StrXur: As a CEO, what gets you up every morning?
Glenn: I get really excited about a few things. First of all, I love architecture. I love the built environment. We’ve created some great spaces. And great from a perspective of design. Great from a perspective of building efficiency. And great from a perspective of health and sustainability. We talk about better homes, built better. Better homes are by virtue of how we build, what we put in to them. Their impact on people’s health, on environmental health. And then built better by virtue of the processes we use. Design matters.
I feel like we’re helping to create some great jobs for people, who are either owners, or have the opportunity to be owners in this business. Every employee at this company is eligible for stock. That’s super exciting, that we’re helping to create some potentially great value for the people that are making this happen.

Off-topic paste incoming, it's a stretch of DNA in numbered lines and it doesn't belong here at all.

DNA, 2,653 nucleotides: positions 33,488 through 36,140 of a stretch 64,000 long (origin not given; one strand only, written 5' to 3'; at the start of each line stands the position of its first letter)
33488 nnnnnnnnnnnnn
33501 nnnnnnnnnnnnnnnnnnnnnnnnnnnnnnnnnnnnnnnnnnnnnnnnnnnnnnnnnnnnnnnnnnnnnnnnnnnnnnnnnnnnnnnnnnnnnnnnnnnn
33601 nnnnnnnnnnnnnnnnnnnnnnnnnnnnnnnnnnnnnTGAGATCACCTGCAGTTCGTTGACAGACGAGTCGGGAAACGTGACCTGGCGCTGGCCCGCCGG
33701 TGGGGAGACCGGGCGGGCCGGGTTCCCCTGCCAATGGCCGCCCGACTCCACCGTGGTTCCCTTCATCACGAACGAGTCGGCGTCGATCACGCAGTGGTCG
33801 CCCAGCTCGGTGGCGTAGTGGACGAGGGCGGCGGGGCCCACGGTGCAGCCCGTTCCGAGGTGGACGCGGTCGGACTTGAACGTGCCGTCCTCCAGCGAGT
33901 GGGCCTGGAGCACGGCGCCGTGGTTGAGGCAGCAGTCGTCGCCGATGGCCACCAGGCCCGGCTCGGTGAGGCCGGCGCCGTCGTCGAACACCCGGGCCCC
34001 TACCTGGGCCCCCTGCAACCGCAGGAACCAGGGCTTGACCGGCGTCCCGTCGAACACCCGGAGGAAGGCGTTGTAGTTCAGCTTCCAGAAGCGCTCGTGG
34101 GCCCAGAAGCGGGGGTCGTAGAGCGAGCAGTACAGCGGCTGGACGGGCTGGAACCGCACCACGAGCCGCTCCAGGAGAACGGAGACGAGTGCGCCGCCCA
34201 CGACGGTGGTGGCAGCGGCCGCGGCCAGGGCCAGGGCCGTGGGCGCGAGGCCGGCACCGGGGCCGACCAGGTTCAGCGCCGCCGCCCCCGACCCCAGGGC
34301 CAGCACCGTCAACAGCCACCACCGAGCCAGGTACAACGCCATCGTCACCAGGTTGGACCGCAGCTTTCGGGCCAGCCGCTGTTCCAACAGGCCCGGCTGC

StrXur: What has guided you throughout your career, and what are some of the habits you picked up along the way?
Glenn: Quite honestly, I’ve been “Mr. Too Early Entrepreneur Guy.” That was basically the 90s for me. In the early 90s, I worked in virtual reality for a startup, then I went to Walt Disney Imagineering, and co-ran the virtual reality group there. That was VR 1.0. Then I got more interested in the internet and had an idea for a company that was Facebook-like, but seven or eight years before Facebook. I was part of the founding team of Idealab, which did extraordinarily well and is still around. It incubated a bunch of companies, several of which went public.
Timing is so important. Bill Gross, one of the founders of Idealab, has a great TED Talk on timing where he says the biggest single correlate to success was timing. Not a great, charismatic CEO, or a fast-growing industry. It was: Are you at the right time and the right place? I hope timing is right now for this. It feels right.